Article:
He also posted this on the Elder Ephraim facebook page:

Quote
I have a new website, www.elderephraimscult.com. We are going to expose this man (Elder Ephraim) as a cult leader, and his monastery as a cult. If you have any experience with him or his monastery, contact me on the website, and I'll add your testimonial to the web page. I'm looking into making t-shirts, stickers, buttons, hats, etc. The cops won't do anything about it, yet, so I'm taking the initiative. If you dislike paedophilia, monks illegally distilling alcohol, moribund satanism, murder, buring people alive, theft, lies, racism, sexism, homophobia, hate-crimes, stupid people, mean people, pharisaism, or just Elder Ephraim in general, then you'll for sure want to help the cause.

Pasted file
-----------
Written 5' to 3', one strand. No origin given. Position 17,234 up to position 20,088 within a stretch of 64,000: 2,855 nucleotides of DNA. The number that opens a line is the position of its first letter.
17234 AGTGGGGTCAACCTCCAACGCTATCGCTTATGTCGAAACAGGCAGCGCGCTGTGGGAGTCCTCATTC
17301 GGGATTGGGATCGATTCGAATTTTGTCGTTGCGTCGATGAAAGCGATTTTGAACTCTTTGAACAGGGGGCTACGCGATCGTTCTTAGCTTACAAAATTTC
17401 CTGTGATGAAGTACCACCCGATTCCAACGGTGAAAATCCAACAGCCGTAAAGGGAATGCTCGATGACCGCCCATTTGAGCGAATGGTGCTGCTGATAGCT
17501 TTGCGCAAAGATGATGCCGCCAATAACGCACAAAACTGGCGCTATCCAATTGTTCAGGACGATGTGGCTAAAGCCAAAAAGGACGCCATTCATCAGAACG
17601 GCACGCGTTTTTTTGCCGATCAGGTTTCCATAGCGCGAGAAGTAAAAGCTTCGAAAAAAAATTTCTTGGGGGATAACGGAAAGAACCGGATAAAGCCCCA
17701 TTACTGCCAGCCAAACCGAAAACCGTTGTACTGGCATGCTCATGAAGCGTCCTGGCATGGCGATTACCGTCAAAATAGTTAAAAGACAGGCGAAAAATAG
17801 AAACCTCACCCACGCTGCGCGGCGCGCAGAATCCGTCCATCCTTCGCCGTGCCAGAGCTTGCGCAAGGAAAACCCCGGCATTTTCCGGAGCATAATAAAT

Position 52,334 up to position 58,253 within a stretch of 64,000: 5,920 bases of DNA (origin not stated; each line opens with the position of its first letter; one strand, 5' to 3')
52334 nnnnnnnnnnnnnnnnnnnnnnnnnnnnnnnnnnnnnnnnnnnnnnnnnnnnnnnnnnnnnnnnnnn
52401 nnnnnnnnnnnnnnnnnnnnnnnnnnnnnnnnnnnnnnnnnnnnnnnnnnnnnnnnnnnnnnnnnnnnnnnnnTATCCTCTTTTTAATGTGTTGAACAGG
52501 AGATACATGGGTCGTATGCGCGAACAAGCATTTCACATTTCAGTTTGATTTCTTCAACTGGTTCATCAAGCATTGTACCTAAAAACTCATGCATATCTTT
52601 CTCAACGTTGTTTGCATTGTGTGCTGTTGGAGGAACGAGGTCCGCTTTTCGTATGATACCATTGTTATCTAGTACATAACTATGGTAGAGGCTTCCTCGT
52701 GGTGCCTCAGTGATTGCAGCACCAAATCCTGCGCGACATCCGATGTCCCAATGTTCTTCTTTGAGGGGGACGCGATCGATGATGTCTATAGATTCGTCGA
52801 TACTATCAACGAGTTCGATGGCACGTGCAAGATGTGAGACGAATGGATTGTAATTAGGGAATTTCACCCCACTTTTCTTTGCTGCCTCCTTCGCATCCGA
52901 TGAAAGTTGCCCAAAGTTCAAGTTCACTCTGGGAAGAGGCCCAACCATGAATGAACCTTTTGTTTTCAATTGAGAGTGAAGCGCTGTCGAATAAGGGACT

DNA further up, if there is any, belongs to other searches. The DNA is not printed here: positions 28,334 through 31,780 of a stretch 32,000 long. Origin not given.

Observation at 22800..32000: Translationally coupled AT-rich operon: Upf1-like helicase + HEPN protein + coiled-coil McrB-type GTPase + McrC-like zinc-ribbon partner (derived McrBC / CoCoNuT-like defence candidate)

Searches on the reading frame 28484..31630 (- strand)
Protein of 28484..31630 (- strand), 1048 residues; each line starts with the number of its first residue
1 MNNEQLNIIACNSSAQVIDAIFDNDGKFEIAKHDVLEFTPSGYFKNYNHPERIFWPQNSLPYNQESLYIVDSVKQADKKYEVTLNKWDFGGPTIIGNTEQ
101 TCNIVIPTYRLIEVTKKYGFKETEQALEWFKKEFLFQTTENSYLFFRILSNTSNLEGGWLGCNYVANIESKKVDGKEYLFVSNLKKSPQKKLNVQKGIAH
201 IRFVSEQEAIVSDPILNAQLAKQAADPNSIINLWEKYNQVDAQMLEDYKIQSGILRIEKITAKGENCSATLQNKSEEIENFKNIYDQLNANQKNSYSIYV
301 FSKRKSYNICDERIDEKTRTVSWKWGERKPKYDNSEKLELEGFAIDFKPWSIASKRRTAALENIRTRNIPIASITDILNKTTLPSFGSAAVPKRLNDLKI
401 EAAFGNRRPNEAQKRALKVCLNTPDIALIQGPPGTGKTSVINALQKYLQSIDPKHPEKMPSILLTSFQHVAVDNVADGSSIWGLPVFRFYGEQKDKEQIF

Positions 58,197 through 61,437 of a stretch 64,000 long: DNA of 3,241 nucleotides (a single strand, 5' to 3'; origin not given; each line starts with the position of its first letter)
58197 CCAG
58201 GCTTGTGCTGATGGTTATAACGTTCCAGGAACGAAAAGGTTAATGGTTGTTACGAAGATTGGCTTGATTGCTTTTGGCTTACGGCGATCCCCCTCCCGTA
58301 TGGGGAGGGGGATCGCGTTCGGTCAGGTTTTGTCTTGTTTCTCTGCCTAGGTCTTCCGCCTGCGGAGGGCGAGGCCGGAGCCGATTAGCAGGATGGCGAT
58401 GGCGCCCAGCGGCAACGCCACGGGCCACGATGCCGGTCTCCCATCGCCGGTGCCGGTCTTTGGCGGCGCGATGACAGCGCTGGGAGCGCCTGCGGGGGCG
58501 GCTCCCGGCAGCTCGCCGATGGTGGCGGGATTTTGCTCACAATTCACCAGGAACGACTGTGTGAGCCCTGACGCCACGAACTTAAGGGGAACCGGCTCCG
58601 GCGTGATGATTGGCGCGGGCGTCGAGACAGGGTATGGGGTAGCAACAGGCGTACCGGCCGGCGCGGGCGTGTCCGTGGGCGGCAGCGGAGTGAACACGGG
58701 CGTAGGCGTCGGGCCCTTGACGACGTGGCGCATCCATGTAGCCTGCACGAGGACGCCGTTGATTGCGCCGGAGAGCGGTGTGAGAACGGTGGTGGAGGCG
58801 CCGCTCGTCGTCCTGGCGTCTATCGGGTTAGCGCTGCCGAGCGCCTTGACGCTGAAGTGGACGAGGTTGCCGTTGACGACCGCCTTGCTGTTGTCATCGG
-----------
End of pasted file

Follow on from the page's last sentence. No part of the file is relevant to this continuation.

As you can see, he also made a website.

As far as St. Anthony's goes, I have been there often, as have many people I know, including the Elder's spiritual children, and I have never heard a word against the monastery from dedicated non-liberal Orthodox Christians. The videos on youtube are ignorant and slanderous. The Antiochian Orthodox "theologian" presented on there is a shame to Orthodoxy for degrading the monastery in his ignorance and calling them "too conservative." He does not understand monasticism, though liberalism seems to be the status quo in the Antiochian jurisdiction.

Agreed, and the man with the website is insane...I mean murder, buring people alive, and hate-crimes? The reports never even mentioned that.

Then he ran out of things toward the end of his ramble: "...stupid people, mean people..." LOL

And Illegally distilling alcohol? *gasp* WHAT A HORRIBLE CRIME!  Wink

I can't believe some people (especially Orthodox) are buying into this.
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« Reply #57 on: June 21, 2012, 07:44:29 AM »

Looking around for more information on this and I came across this site....